California Votes To Exempt Uber, Lyft From Law Making Drivers Employees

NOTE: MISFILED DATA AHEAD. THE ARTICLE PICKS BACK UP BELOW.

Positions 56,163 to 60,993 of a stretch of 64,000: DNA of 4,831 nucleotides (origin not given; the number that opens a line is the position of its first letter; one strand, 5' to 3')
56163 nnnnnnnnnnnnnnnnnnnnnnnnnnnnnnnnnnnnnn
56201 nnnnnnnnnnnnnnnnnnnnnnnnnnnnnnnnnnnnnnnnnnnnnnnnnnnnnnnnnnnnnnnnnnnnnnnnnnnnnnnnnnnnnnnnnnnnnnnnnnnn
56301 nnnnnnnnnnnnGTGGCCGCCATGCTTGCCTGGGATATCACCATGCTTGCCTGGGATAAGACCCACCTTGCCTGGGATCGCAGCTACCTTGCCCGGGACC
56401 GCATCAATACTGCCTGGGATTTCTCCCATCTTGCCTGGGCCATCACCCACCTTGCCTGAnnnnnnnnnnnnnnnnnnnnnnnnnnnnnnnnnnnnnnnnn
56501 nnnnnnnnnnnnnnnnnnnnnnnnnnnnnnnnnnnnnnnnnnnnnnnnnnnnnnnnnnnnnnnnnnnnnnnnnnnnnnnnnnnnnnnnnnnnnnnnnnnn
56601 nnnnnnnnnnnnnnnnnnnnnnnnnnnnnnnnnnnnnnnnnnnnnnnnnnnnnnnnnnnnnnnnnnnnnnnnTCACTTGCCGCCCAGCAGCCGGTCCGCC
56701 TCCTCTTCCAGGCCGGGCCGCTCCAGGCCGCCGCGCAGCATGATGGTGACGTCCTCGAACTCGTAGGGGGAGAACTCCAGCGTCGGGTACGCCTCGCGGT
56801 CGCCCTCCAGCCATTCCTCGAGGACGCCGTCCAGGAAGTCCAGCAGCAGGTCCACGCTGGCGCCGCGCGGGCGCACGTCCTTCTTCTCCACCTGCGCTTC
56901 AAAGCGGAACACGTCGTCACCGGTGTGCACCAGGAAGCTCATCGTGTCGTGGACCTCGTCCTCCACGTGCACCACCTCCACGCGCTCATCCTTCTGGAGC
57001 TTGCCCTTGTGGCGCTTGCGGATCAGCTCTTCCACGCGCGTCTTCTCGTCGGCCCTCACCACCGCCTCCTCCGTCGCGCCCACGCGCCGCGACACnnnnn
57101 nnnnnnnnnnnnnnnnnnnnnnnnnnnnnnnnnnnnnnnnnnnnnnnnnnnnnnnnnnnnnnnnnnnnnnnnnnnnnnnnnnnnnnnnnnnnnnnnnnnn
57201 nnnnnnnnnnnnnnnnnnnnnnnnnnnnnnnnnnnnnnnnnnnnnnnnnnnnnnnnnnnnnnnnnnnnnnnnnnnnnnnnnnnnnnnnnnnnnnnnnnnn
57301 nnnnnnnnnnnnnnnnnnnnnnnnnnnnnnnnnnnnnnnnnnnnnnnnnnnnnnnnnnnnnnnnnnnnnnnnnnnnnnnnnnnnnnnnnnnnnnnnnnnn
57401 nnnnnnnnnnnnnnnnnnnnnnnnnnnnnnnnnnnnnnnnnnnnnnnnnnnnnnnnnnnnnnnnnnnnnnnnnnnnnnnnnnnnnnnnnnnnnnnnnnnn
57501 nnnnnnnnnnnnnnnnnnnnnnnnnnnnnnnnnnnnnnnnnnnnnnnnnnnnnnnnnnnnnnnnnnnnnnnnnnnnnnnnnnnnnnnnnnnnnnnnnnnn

Californians voted to approve Proposition 22, which allows Uber, Lyft and other app-based companies to classify their drivers as contractors rather than as employees who would get benefits and labor protections. This will effectively exempt the ride-sharing companies from California’s AB5, a law that went into effect earlier this year and requires gig economy companies to reclassify many independent contractors as employees. As employees, drivers would have had a right to benefits like a minimum wage, health insurance, overtime pay, sick leave and a right to form a union. Since AB5’s inception last year, both Uber and Lyft have fought tooth and nail against the law — as converting drivers to employees with benefits would have come with a hefty price tag. Uber, Lyft and other gig economy giants spent more than $185 million on the campaign to convince voters to pass Prop 22 — making it the most expensive ballot initiative in the state’s history. And they succeeded. Meanwhile, Uber and Lyft drivers have repeatedly protested, including striking nationwide last year, in hopes of getting better pay and benefits. “After I did my taxes, I was operating below minimum wage,” 35-year-old Mostafa Maklad, who drove with Uber and Lyft and was an organizer with Gig Workers Rising, told HuffPost last year. Demand for ride-sharing has dropped during the coronavirus pandemic, leaving drivers with less income. And at a time when drivers’ health is at risk, as they are exposed to the public while doing their jobs, drivers still have no health insurance or paid sick leave provided by the companies. Lucy Nicholson/Reuters Leandra Montiel, 34, joins a protest in Los Angeles by Uber and Lyft ride-sharing drivers against California’s Prop 22, which would classify app-based drivers as independent contractors and not employees. After lawmakers passed the AB5 bill last fall, Uber announced it would refuse to reclassify its drivers. The company sued the state in December to try to exempt itself from the law. In May, California in turn sued Uber and Lyft for not complying with the law. Uber and Lyft threatened to shut down their ride-sharing operations in California in August after a court ruled they needed to obey the law and make drivers employees. Uber and Lyft appealed the ruling, but failed. Gig Workers Rising, a group of ride-hailing drivers and other app-based workers who have been advocating for better working conditions, have slammed the shutdown threats as “leaving drivers for dead in the middle of a pandemic, with no safety net.” With the Prop 22 vote in Uber’s and Lyft’s favor, the ride-hailing giants will presumably continue operations in California and treat drivers as contractors with fewer benefits than employees.

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